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Patent Term Extension Considerations for BioPharma Patents

Webinar Recordings & Materials
Webinar Q&A Highlights

On December 13, 2023, Directors John Covert and Gaby Longsworth, Ph.D. presented the webinar “Patent Term Extension Considerations for BioPharma Patents.” It is important that life sciences companies and patent practitioners understand the intricacies of patent term extension (PTE) procedures and strategy, and how an extended patent relates to overall exclusivity. PTE aims to restore up to five (5) years of the patent term that was effectively “lost” while the patent holder is awaiting regulatory approval of the product. An application for PTE is filed with the USPTO and determination whether or not PTE should be granted is made by the USPTO in consultation with the Food and Drug Administration (FDA).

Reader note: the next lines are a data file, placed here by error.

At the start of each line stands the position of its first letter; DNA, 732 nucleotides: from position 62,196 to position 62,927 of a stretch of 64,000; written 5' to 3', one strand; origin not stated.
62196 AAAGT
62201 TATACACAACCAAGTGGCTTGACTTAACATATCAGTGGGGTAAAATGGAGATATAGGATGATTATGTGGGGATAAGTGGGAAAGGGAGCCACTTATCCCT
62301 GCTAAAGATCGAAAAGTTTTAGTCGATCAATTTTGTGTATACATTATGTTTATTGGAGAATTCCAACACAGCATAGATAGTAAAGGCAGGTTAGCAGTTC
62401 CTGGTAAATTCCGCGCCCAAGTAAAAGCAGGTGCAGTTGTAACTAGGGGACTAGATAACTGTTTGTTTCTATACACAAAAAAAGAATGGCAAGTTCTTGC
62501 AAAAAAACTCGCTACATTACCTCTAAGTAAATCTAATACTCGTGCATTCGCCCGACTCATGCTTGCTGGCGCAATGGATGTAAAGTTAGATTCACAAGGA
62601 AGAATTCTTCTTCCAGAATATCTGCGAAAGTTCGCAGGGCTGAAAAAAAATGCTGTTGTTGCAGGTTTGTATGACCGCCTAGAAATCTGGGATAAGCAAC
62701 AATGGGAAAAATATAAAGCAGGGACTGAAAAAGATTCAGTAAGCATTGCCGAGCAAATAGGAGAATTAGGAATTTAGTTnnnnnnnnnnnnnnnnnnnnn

Our webinar covered the interplay between PTE, Patent Term Adjustment (PTA), and obviousness-type double patenting (ODP) as well as strategies for choosing a patent to extend; managing multiple PTE requests; the pitfalls of interim extensions; and the provisions and responsibilities of the USPTO and FDA. The program concluded with an interactive Q&A session.

Some common questions from our Q&A included:

Q: If an active ingredient does not have approval before the patent expires, is it eligible for PTE?

A: Yes, it may be eligible for interim patent term extension depending upon where in the approval process the application for approval is.

Q: Generally, what are some of the PTE terms outside of the U.S.—are they also five years or do they vary?

A: Each jurisdiction is different and the best practice is to contact an associate in the jurisdiction of interest. We are aware of PTE provisions in Japan, South Korea, Taiwan, and Israel. Europe also has Supplemental Protection Certificates that work quite differently than PTE in the United States.

Q: What is the active ingredient of an antibody-drug conjugate?  The drug, the antibody, or the conjugate?

A: The active ingredient is likely the antibody-drug conjugate, but if both the antibody and the drug were never approved before, it is theoretically possible that each one could be considered the active ingredient. The facts are critical here.